All of our treatments are specifically geared towards your needs.
- checkCaring Counseling
- checkPhysician Supervised Treatment
- checkTapering Off Services
- checkComprehensive referral services
- checkFriendly outpatient environment
- checkFuture planning
Easy 4 step process to begin treatment.
Initial screening and intake
A conversation with our physician
Begin treatment as ordered by physician
VIVITROL is the first and only non-addictive, once-monthly, time-released medication (naltrexone in a different form) that, when combined with counseling, is proven to help prevent relapse to opioid AND alcohol dependence.
For persons who have detoxed from opioids especially after an inpatient hospital stay, the VIVITROL injection helps prevent relapse when take for a period of 3-6 months, and in some case, up to 12 months may be needed based on patient experiences thus far.
VIVITROL blocks opioid receptors in the brain while a client works with the counselor and/or psychiatrist with individualized counseling.
There is no withdrawal once Vivitrol is stopped. A client may stop VIVITROL when they feel ready or when their cravings grave diminished.
Opioid Agonists are part of a class of drugs that can cause an opioid effect like heroin, hyrdocodone, oxycodone, and methadone. Opioid Antagonists are part of a class of drugs that can reverse and block the effects of agonists drugs. Narcan which has become very well known because it is used to fight overdoses helps reverse heroine or opioid overdoses.
Buprenorphine can act as both an agonist and antagonist. It binds to the opioid receptors in the brain but only partially binds to these receptors. But it binds enough to stifle cravings and withdrawal from opioids.
When all the receptors are occupied with Buprenorphine, opioids have no added effect. So depending on the dosage of opioids taken, taking more will not help produce the “high” that may be desired.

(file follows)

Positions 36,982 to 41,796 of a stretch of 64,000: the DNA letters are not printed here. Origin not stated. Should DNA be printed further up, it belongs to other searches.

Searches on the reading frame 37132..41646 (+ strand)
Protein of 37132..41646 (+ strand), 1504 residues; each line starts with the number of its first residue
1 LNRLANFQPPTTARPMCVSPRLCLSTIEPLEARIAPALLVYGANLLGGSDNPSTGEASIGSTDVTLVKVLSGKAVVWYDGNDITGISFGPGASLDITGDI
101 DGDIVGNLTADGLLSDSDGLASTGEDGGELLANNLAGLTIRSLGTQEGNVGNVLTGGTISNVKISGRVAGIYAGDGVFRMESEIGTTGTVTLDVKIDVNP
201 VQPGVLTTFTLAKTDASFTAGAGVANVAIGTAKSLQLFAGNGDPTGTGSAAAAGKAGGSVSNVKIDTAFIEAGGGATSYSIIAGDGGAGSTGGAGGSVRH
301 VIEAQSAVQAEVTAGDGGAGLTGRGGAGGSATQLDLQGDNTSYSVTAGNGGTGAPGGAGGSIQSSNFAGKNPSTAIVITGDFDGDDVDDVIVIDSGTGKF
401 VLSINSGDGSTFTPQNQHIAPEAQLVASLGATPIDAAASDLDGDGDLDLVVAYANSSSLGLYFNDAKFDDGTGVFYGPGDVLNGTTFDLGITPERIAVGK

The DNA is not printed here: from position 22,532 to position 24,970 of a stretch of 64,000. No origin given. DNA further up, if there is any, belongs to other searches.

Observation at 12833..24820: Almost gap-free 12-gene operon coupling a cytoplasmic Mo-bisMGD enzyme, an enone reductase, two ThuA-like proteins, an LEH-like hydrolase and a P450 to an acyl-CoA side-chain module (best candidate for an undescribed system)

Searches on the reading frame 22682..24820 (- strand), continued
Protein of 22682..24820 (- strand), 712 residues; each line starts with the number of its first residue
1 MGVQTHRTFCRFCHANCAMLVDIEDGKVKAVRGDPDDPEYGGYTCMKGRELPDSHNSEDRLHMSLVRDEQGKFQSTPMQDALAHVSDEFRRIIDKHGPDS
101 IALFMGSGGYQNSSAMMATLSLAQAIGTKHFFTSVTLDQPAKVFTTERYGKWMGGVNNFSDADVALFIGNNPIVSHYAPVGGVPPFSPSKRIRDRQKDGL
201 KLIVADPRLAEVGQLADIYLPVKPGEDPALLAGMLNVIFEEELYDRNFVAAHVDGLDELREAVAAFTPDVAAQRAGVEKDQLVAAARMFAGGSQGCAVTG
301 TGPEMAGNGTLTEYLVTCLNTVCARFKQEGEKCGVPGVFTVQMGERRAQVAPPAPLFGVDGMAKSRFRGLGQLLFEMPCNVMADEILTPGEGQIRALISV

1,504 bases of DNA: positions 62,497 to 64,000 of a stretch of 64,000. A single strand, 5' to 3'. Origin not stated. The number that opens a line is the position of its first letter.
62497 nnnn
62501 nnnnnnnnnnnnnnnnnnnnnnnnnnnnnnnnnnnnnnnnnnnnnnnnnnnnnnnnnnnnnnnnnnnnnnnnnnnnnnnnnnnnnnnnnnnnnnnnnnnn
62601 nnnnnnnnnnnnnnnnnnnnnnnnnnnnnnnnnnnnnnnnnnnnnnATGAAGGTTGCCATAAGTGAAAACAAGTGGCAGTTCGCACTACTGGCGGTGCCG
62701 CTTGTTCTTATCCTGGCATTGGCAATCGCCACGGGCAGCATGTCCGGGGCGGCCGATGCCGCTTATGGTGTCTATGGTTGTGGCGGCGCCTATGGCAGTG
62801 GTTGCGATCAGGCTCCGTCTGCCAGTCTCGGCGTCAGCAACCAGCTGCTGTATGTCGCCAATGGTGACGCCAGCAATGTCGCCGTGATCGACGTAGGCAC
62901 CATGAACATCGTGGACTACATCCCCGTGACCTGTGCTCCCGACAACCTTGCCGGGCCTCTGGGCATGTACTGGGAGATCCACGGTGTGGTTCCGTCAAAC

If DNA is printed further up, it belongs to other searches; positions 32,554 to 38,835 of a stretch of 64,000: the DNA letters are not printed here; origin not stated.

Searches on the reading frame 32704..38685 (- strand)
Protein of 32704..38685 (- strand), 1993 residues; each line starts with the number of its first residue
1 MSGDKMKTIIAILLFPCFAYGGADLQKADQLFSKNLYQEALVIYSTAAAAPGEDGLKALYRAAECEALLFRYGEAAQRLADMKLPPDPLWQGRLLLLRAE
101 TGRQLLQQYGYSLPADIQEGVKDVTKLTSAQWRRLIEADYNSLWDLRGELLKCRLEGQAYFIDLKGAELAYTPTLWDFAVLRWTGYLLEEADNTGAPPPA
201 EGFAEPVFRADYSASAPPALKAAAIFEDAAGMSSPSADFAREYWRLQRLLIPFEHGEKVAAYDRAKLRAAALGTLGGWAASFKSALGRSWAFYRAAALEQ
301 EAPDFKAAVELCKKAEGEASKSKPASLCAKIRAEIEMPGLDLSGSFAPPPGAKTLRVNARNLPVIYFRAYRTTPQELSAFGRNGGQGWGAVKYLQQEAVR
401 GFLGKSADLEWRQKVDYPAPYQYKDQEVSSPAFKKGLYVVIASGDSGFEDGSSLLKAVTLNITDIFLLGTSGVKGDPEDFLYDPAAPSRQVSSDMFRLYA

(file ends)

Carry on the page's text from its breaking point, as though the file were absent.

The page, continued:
Also, if Buprenorphine is taken too soon after taking opioids, this can cause withdrawal to occur, and that is why it is recommended that a person be free of all opioids before starting on Buprenorphine.
Buprenorphine normally allows a person more flexibility in how often they need to visit the doctor’s office and in scheduling.
Methadone, heroin, morphine, and certain prescription pain pills are within a group of drugs known as opioids.
These opioids affect the brain’s ability to sense pain, mood changes, and other various emotions. What makes Methadone different are it’s long-acting effects normally 24 hours or more. These effects include inhibiting the craving for other opioids.
Methadone is taken orally once a day which helps avoid injecting needles and the harmful effects of oral opioids by mouth once a day. The ultimate benefit is staying away from the risks of hepatitis and HIV (when injecting needles). So being on methadone can help you live a healthier lifestyle free from the constant stress of where the next illegal drug is going to come from.
Many clients have commented on the fact that methadone helps them feel “normal” for the first time in a long while. Methadone is not a cure for addiction. It must be part of a comprehensive psychosocial program that included a treatment team involving a physician, nurse, and counselor. All of these things together are part of the ideal recovery program.
It should be noted that because methadone is a highly regulated class II narcotic, schedules of attendance to the doctor’s office do not become very flexible until some time in treatment has passed with positive progress.